This work uses photography much as an abstract painter would use a paintbrush. Color, shape, and movement are generated photographically and blended digitally. Where a painter might use a variety of brushes and paints to layer the canvas with texture and color, I intentionally move and jerk the camera, capturing frames filled with movement and light.
I am much inspired by the ideas of the mid-20th century color field painters, but taking their ideas of form and process and updating them with a 21st century digital twist. I blend elements from many layered photographs focusing on the photographic basics of form - light, texture and color - more than the actual content of the original images(s), to bring out the purity of medium.
The simplistic beauty of line, color, shape, and texture drives my nature and abstractions photography. Many of these photographs become the basis for my abstract collage work.
In recent years, I've gone back to shooting portraits. My objective is to put the subject in a place they love, doing what they love, and then make them laugh, catching the authentic. Posed photographs never look, or feel, like us. Think about the years and years of school pictures we hall have shoved in a drawer.
In many ways, I’ve rejected the formal structure my training in commercial television set forth. In Multiply in Parts, I’ve adapted a non-representational style where color, texture, and form create impressions and not narrative structure. My recent experimental video work explores the issue of deconstruction. I’m interested in visualizing how meaning shifts when isolated frames, or sequences, are removed from context, reduced to their formal elements, and then, recomposed as something else. A spoken word, or natural sound, has one meaning when recorded without manipulation. It’s something else entirely when reduced to an elongated beat or phrase. Neither the pictures nor the sound, nor how they interact together, need to have specific meanings. Those watching/looking/listening take from my work what they may. On second viewing, that impression may change. There isn’t way one to look at these images.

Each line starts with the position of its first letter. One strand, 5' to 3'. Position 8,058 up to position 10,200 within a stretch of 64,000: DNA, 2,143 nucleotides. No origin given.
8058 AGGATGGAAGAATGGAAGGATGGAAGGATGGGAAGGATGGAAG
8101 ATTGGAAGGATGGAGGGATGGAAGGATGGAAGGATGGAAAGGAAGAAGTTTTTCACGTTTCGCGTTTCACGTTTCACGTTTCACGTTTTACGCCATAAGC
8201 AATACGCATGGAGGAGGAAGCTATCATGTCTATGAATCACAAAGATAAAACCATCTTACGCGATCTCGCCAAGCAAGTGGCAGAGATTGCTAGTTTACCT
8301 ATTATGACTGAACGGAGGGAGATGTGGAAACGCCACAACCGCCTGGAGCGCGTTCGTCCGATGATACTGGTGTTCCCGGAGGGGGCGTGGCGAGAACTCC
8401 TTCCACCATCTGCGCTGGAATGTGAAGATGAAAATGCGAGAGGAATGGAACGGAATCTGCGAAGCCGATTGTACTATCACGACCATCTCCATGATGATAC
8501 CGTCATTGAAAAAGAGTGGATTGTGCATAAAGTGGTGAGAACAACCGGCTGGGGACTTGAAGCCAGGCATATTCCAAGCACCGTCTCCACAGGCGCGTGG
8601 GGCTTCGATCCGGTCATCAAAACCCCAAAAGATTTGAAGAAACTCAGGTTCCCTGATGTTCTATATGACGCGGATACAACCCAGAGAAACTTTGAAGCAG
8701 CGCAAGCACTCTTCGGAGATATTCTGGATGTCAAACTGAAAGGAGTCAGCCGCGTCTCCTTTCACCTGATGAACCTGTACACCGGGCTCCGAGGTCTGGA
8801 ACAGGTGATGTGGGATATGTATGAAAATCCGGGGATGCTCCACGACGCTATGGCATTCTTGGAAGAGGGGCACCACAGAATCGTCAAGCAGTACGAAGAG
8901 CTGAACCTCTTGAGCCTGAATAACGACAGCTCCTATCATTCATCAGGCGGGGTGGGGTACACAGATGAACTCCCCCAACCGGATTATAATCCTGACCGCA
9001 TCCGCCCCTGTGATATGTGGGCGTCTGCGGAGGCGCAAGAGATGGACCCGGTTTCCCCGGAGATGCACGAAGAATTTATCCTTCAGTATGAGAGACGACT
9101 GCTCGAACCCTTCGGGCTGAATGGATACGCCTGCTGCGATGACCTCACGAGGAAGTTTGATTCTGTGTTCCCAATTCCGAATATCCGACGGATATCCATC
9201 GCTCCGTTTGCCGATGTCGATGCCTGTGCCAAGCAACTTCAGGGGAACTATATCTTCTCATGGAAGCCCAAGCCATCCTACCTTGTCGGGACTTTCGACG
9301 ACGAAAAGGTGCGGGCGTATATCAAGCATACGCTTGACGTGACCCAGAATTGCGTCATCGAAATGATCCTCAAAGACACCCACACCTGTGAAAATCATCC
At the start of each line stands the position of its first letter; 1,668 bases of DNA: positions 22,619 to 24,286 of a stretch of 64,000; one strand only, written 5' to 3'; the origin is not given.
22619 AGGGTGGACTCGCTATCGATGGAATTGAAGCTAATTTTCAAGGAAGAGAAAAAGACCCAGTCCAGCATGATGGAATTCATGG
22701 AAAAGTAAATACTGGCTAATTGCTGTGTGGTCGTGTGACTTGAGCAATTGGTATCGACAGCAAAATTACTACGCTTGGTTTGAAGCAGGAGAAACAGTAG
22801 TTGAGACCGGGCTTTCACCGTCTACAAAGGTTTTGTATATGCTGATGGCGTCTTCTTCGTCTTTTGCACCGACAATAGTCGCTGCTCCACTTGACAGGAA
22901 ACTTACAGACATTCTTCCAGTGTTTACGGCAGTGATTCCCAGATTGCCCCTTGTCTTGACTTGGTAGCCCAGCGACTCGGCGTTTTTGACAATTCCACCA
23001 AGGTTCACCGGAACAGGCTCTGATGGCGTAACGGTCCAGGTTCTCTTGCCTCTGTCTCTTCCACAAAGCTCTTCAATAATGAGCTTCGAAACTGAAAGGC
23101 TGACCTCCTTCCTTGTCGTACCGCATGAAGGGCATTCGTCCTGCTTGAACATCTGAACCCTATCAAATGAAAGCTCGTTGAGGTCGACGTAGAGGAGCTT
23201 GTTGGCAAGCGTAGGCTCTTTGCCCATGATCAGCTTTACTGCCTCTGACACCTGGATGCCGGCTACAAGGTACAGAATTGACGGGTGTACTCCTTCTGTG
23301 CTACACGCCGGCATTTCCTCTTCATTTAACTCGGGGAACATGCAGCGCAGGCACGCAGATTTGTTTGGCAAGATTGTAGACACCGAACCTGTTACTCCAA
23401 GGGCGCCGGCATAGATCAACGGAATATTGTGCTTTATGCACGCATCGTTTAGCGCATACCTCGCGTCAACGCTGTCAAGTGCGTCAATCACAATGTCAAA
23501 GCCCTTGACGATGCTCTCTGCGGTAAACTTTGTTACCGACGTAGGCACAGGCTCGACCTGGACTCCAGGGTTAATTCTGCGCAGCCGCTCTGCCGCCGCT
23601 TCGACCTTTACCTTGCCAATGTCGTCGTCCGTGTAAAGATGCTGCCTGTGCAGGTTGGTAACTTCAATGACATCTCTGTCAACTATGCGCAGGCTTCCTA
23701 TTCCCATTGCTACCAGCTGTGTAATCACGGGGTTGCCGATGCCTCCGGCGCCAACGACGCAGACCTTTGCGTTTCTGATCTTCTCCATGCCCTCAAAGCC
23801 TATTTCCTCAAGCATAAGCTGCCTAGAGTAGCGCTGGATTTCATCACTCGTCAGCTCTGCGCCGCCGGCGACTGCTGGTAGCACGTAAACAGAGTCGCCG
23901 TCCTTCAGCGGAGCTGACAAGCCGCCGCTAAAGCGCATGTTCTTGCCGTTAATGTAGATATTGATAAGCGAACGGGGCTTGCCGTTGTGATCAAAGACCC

The President’s Cup brings together baseball players from both the public and private schools in Baltimore in one tournament. Despite the thrashing the Baltimore City School System received on HBO’s The Wire, not all city schools are under-served. Despite the beautifully manicured lawns and colonial architecture, not all the private city schools are endowed. Despite all of this there is a real schism between the public and private students bodies. Athletic league conference changes is the ‘70s and ‘80s took away the last of the competition/interaction between the public and the privates. Although these teenagers live blocks apart, they don’t know each other and operate in parallel universes.